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The world’s fastest hard disk drive: Meet Seagate's Exos 2X14 HDD

Seagate's Mach.2 Exos 2X14 - the fastest HDD in the world right now.  Seagate's Mach.2 Exos 2X14 - the fastest HDD in the world right now. 
Seagate's Mach.2 Exos 2X14 - the fastest HDD in the world right now.  (Seagate)

Seagate's Exos 2X14 HDD is capable of delivering a sustained transfer rate of 524MB/s

Seagate has launched its first dual-actuator hard disk drive (HDD) - the Mach.2 Exos 2X14 and it is listed on the company website now along with its detailed specs. While SSDs have become the standard for workstations and laptops used for business, HDDs are mostly used in data centers since they are capable of storing large amounts of data for cheap. Seagate’s latest, however, takes things a little further. The Mach.2 comes with multi-actuator tech that aims to speed up the rate at which data is transferred without sacrificing storage capacity.

Traditional HDDs have one actuator with both read and write heads. Seagate’s Mach.2 has two actuators to double both their sequential and random read/write speeds. The company has been working with Microsoft since the end of 2017 to develop its multi-actuator tech and it looks like the collaboration has paid off. The Mach.2 has a sustained transfer rate of 524MB/s, which is faster than the Exos 15E900, making this HDD the fastest in the world right now.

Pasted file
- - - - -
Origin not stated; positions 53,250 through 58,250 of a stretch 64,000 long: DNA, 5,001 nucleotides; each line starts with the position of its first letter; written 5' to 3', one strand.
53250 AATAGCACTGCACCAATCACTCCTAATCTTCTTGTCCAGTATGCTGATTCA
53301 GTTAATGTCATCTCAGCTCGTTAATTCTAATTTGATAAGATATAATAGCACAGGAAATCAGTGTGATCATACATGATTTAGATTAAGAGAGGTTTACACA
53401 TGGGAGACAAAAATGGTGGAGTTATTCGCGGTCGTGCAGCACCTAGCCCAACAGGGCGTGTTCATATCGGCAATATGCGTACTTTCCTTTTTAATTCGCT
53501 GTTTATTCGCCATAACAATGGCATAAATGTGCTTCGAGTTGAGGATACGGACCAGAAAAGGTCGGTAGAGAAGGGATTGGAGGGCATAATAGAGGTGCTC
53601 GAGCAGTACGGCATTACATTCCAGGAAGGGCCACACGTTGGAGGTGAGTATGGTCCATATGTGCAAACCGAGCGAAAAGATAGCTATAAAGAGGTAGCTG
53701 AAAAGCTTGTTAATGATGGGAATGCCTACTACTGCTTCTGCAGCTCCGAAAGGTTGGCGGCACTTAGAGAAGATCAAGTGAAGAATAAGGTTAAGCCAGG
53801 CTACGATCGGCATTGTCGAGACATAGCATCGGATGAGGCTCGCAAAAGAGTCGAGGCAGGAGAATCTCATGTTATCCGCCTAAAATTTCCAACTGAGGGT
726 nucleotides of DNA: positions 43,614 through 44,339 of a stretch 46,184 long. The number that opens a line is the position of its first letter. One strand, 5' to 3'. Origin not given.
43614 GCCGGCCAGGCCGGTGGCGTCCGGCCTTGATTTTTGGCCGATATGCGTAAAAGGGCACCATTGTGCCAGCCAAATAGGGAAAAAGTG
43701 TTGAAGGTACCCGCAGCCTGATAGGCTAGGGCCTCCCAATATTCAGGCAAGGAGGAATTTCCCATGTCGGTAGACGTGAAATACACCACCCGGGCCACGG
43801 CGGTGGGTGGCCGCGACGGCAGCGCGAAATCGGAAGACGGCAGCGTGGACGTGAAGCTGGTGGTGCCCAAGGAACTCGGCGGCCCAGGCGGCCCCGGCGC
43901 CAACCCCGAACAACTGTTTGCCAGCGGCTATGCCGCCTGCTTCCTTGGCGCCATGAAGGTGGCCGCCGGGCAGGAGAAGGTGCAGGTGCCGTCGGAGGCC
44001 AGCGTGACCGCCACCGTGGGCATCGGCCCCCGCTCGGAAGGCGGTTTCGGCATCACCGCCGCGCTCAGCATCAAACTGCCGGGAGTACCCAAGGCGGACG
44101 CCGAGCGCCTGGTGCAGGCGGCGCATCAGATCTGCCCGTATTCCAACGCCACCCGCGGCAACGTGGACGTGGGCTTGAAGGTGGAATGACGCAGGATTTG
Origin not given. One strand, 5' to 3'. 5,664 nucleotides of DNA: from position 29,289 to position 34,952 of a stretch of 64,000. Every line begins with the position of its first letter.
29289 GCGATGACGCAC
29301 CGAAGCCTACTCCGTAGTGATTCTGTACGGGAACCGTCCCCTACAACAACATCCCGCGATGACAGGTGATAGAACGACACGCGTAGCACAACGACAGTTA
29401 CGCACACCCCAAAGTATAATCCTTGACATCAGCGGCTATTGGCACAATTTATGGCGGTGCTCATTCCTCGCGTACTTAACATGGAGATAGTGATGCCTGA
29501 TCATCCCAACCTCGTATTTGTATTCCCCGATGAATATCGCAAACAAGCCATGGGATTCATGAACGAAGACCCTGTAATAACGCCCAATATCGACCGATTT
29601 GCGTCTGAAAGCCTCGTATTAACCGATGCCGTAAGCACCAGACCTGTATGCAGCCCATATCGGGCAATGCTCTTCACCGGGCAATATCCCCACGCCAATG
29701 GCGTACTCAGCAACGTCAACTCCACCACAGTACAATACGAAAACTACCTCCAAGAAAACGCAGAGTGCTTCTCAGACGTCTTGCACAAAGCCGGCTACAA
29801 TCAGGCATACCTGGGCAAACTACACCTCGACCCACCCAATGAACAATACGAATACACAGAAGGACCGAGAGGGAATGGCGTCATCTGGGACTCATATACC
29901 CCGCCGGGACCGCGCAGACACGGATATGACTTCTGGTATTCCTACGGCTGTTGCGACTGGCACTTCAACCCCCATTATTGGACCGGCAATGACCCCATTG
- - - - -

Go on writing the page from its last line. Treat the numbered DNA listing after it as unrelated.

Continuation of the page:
The Seagate Mach.2 Exos 2X14 comes with a 14TB capacity. The drive is basically two 7TB HDDs fused together in a “hermetically sealed helium-filled 3.5-inch chassis”. The HDD features a spindle speed of 7200 RPM, a 256MB multisegmented case, and a single-port SAS 12GB/s interface. When plugged into a data center server, the host system will view the Mach.2 as two logical drives that can be addressed independently. As TechRadar points out, the sequential read/write speeds of Seagate‘s new HDD are so fast that it can “even rival some inexpensive SATA/SAS SSDs at a far lower cost-per-TB”.

However, the Mach.2’s speed comes at a cost of higher power consumption. The Exos 2X14 drive consumes 7.2w in idle mode and up to 13.5 under heavy load. This amount of power is higher than the standard 12W that’s usually recommended for 3.5-inch HDDs. But data centers can leverage Seagate’s PowerBalance capability to reduce this power consumption though it might lower sequential read/write speeds by about 50% and random read/write speeds by about five to 10%.

The Seagate Mach.2 is listed on the site but it is not going to come to the open market any time soon, and for now, it is available to select customers.

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